I wonder if my talk of autonomy and following the child’s lead and student choice & voice are another facet of our privilege, overlooking the needs of kids that need to “catch up” with their peers? Is my priority to cultivate the reader over the reading level potentially damaging for these children?

But this question, and all initiatives out there that insist every child must read by a certain level by age fill-in-the-blank (usually implemented in areas with higher number of at-risk kids), leads to a rather slippery slope with regards to development & choice. We must be wary of practices that suggest that honoring developmental readiness is only reserved for children of a certain class.

This wariness should become sharper when we are faced with programs that overshadow books themselves. When programs > books, we run into equity issues every time because only the kids that quickly finish up their program assignment get time to simply read books of their choosing (Matthew Effect, anyone?)

So, how do we…

…work to eliminate the reading ability gap our low-income students face while still honoring developmental readiness and choice?

…seek out accountability that all students are receiving high quality reading instruction while also avoiding silver bullet programs that promise guarantees?

…ensure that in our zeal to help them find words, we do not allow our anxious agendas to swallow up their voices & choices?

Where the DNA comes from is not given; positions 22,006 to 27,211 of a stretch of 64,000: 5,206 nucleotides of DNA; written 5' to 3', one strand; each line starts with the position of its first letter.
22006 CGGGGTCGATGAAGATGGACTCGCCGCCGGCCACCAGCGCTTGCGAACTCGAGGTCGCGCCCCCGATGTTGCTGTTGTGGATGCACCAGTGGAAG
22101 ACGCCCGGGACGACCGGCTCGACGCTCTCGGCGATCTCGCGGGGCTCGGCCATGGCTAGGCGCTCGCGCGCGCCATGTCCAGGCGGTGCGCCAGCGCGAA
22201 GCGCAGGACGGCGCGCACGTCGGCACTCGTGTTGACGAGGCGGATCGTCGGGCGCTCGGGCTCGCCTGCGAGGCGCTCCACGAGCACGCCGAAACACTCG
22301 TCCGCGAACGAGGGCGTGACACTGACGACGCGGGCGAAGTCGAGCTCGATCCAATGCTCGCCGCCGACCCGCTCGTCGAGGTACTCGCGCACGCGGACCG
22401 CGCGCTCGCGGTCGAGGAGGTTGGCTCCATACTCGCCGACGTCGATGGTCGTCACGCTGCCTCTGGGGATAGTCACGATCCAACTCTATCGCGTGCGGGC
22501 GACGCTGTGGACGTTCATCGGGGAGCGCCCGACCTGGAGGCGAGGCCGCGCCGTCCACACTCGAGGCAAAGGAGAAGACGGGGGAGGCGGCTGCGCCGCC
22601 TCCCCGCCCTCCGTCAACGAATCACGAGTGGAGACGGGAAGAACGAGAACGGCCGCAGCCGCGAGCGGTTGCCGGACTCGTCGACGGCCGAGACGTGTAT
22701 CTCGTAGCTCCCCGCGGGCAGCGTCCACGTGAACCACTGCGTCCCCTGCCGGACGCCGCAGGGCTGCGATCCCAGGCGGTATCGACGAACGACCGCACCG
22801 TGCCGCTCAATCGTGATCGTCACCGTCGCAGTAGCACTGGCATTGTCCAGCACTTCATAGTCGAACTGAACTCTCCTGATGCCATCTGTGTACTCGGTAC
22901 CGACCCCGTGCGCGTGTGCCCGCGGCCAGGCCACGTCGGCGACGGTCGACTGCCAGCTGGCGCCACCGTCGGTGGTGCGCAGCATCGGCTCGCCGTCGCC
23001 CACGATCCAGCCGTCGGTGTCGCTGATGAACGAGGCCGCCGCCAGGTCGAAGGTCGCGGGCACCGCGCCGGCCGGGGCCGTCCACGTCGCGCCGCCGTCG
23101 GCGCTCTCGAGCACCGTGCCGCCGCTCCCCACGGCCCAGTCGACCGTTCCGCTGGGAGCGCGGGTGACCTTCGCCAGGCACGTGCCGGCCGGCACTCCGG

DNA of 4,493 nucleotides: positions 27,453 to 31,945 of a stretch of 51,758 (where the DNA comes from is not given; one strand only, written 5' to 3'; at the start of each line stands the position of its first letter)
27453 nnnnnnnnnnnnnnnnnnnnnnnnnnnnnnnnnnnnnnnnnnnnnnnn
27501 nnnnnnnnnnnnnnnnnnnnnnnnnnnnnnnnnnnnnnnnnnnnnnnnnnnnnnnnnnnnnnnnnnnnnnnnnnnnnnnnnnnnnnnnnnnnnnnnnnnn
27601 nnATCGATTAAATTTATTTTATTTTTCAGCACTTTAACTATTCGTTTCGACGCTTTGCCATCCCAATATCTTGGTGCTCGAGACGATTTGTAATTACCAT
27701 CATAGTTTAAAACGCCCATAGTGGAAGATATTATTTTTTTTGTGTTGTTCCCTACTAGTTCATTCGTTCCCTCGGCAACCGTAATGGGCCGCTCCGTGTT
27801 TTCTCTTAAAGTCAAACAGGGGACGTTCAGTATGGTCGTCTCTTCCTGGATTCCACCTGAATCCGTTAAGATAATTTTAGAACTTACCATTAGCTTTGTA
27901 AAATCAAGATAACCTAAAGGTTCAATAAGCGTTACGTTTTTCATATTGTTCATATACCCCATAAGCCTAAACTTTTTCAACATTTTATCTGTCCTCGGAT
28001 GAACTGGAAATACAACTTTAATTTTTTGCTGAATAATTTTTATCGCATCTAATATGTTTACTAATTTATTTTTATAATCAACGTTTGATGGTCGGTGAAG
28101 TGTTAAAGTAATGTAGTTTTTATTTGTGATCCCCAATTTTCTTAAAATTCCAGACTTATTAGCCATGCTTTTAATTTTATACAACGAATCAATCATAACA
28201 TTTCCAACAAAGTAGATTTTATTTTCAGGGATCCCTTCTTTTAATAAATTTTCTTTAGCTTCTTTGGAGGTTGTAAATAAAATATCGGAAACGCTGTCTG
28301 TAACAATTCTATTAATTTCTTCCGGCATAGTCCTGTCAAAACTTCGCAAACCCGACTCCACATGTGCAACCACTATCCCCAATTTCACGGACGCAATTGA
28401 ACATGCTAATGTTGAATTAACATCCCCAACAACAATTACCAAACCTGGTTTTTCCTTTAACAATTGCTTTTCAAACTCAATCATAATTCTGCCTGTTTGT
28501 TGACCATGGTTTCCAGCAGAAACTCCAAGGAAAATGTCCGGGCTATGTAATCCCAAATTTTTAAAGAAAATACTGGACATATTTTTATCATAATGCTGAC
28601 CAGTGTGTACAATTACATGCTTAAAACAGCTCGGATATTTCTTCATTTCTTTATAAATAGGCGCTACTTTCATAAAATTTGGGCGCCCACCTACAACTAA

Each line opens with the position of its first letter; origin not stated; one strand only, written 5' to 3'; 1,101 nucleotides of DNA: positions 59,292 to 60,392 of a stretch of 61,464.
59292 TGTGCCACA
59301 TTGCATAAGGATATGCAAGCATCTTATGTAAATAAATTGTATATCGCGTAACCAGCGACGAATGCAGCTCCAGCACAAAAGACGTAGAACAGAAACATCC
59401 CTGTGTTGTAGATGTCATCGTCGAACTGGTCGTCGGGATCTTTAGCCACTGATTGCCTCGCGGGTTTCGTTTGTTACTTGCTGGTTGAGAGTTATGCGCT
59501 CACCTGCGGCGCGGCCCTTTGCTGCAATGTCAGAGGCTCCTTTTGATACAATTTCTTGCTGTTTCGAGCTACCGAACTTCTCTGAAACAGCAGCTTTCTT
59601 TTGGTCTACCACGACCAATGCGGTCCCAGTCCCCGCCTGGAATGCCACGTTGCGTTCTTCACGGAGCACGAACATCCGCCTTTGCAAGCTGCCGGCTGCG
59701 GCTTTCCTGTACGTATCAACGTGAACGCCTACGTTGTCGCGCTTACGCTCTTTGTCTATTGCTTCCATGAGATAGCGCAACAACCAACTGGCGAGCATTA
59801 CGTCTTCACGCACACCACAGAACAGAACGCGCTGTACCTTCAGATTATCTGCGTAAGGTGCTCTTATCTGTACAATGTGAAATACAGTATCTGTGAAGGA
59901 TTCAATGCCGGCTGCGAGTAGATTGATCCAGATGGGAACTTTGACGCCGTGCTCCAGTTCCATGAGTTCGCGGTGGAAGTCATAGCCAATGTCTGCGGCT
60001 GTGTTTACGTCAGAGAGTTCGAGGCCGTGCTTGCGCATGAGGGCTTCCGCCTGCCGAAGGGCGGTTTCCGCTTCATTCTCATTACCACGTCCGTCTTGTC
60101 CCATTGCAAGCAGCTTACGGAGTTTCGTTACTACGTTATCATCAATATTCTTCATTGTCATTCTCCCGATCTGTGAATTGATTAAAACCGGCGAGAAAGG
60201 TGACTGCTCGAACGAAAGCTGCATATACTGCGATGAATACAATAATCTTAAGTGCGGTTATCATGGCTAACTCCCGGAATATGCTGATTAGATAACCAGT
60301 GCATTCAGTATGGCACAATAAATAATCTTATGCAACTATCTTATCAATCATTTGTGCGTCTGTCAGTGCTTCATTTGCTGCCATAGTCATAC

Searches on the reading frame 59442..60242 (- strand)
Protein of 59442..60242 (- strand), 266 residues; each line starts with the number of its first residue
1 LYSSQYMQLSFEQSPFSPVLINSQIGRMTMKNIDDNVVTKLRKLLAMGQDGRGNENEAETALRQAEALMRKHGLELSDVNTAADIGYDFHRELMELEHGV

Even as we work to identify diverse literary needs and developmental readiness, we can find a more joyful, inviting reading community for all as we focus more on nurturing readers & cultures than on pushing reading levels.

“For too long we have focused on the development of reading for skills, not for the love of reading.  Yet, we need both types of experiences in order to fully develop as readers.” ~Pernille Ripp

(so many practical ideas from Pernille on establishing that culture in her post).

For our early readers, we seem to have been especially caught up in the skills side of reading. We need to stop packing in skills so tightly that they crowd out reading itself.

As Donalyn Miller recently summed up,

Each and every one of our early readers deserve librarians just as much as they deserve high-quality reading specialists. They deserve books in their hands just as much as they deserve guided reading groups. And they deserve teachers who share their authentic love of reading just as much as they deserve teachers who effectively build decoding skills.

It’s understandable to feel overwhelmed by fear of kids falling behind. But when we start from a place of love of the reading instead of fear, we ultimately lay a literary foundation that is much more lasting and meaningful for all our readers.

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Learning to Cram or Learning to Live?

One of the most powerful moments of the film “Most Likely To Succeed” (shared with me by my friend Abe Moore) was when a group of students, when faced with the question of whether they’d like to learn to apply to their lives or learn to ace the tests, they all choose acing tests.

Why? Because this was me in high school, too. I did not have patience for the teachers that tried to push their mumbo-jumbo philosophy of life on us, because we all knew that ultimately, it was only the tests that mattered anyway.

The tests. The gateways to colleges and careers. And if you hadn’t already started cramming for them, you were doomed, right?

So moving was that moment — especially paired with a parent explaining to the progressive teacher that she just “didn’t want any doors closed” to her child, it was almost enough to throw out the whole premise of the documentary, which is that we must change the way school works in order for kids to succeed in this ever-changing world.